FEMA administrator: Government agencies don't often plan for worst-case scenarios

When it comes to planning to natural disasters, we need to plan for what could happen, not what's already happened, and planning should involve the whole community, not just government agencies.

Posted Updated
Craig Fugate
Nate Johnson
CHAPEL HILL, N.C. — When it comes to planning to natural disasters, we need to plan for what could happen, not what’s already happened, and planning should involve the whole community, not just government agencies.

That was the message from Craig Fugate, administrator for the Federal Emergency Management Agency, when he spoke Wednesday as part of the Natural Hazards Resilience Speakers Series, presented by UNC-Chapel Hill’s Coastal Resilience Center of Excellence.

In recounting a number of lessons he “learned the hard way,” Fugate said government planners too often fall into the “trap” of emergency planning based on what their agencies can do and hoping it would scale up for a large disaster rather than truly assessing their risk and planning for an actual worst-case scenario.

“All too often we plan based on what we’re able to provide rather than planning for the worst that could happen,” Fugate said, arguing this leads to “government-centric planning” that results in emergency agencies not getting sufficient funding.

He also said planners shouldn’t look at the public as untrained or unable to assist. In larger disasters, he said, the first effective help is usually provided by neighbors, not police, fire, or other emergency responders.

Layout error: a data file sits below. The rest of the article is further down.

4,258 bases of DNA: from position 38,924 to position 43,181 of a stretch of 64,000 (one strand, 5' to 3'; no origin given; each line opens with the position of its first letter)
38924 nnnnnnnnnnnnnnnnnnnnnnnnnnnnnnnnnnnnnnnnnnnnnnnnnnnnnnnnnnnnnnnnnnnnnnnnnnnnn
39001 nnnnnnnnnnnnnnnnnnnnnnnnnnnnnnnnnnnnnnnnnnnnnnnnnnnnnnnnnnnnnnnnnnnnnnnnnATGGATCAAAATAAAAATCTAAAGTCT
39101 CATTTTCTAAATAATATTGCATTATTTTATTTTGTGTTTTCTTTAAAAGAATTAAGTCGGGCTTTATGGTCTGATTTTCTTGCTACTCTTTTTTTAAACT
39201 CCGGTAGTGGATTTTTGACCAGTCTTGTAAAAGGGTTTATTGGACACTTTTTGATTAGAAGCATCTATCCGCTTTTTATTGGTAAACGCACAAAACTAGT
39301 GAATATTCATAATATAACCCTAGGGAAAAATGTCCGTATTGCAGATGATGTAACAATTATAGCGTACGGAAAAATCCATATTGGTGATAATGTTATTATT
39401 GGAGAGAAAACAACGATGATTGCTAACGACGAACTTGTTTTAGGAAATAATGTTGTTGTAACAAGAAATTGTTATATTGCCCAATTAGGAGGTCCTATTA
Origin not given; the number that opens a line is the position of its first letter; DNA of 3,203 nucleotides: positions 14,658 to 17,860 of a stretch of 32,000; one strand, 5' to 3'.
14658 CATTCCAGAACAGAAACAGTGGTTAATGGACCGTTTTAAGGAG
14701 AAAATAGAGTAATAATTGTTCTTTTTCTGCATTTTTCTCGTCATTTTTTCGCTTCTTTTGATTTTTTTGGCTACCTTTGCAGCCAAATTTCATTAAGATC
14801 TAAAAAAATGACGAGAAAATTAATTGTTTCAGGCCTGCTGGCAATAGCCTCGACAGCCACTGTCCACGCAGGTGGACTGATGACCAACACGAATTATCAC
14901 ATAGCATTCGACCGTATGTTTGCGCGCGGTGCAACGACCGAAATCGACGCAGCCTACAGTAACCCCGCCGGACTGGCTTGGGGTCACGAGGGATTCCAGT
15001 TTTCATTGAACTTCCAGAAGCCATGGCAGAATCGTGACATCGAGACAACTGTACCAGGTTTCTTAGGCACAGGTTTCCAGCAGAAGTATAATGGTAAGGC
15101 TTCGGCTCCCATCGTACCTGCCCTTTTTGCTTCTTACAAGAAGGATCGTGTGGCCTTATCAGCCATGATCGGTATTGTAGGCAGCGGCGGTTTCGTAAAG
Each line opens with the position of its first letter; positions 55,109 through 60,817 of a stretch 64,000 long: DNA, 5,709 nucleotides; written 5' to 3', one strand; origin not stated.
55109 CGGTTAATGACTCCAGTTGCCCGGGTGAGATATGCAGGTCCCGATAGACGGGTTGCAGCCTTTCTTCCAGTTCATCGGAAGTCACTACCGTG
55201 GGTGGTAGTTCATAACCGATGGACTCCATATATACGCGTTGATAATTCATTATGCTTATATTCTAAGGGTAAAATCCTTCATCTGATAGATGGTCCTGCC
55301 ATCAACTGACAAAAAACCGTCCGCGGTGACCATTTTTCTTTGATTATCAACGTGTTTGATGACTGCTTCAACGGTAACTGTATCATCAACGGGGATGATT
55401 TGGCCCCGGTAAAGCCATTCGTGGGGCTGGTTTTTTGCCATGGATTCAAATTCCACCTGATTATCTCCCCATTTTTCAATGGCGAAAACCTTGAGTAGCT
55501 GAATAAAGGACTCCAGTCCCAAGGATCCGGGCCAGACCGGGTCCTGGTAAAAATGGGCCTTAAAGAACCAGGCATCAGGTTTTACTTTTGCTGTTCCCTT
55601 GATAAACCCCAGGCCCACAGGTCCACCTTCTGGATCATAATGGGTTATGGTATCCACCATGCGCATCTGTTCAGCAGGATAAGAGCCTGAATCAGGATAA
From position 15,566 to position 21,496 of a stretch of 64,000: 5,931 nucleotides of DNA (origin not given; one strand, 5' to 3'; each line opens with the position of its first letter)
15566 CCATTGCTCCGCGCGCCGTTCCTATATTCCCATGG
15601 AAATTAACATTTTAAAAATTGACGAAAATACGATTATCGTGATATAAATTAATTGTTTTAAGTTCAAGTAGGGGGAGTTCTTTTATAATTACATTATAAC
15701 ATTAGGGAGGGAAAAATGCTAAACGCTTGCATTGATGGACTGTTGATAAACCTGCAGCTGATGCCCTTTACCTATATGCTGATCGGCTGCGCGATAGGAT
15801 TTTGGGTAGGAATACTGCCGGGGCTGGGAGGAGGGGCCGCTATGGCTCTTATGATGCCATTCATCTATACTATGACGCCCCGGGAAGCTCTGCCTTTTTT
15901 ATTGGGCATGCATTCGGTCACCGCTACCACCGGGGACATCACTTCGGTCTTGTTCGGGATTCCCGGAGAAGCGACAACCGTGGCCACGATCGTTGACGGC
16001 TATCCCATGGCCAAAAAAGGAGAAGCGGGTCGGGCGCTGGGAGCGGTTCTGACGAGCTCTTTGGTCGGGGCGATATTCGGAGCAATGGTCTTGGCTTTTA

"I call people ‘survivors' and not ‘victims’” Fugate said, telling planners audience their plans need to engage the public as well as the private sector and involve them early on rather than waiting until disaster strikes.

“If the bulk of services people rely on are provided by utilities and private sector entities, why aren’t they in our plans? They should be," he said.

Fugate went further when talking about how agencies view the public in disasters.

"We have marginalized the public in day-to-day emergencies to the point that they die,” he argued, using one item of classic advice as an example. “What do we tell people to do with injured people? Don’t move them and call 911.”

That advice, he said, is based on concerns that moving an injured person might exacerbate a spinal injury. But in an active shooter situation moving someone who had been shot and applying pressure quickly to gunshot wounds would be more likely to save their life.

Fugate also addressed issues of insured and uninsured losses from disasters.

“We have natural hazards; they only become disasters when people move into these areas,” he said.

Asked about the National Flood Insurance Program, which offers flood insurance, Fugate said we needed to move toward selling that insurance at actuarially sound rates; however, making that jump too quickly would be too harmful and would “penalize the wrong people.”

On the topic of climate change, Fugate acknowledged the role sea level rise has already played, but said drought has an even bigger potential to disrupt society long term.

Drought could become far more frequent, and that’s problematic, Fugate said, because many communities’ only plans for dealing with drought boil down to “wait ’til it rains."

If droughts become longer or more frequent as a result of climate change, that could disrupt water supplies, change agricultural practices and make it harder to grow food, and raise the risk of wildfires.

One key message came out during the question-and-answer period, when Fugate was asked about public trust in government.

“They don’t trust government," Fugate said. “We need to demonstrate we’re there, design our systems to serve the public’s needs instead of making our own jobs easier.”


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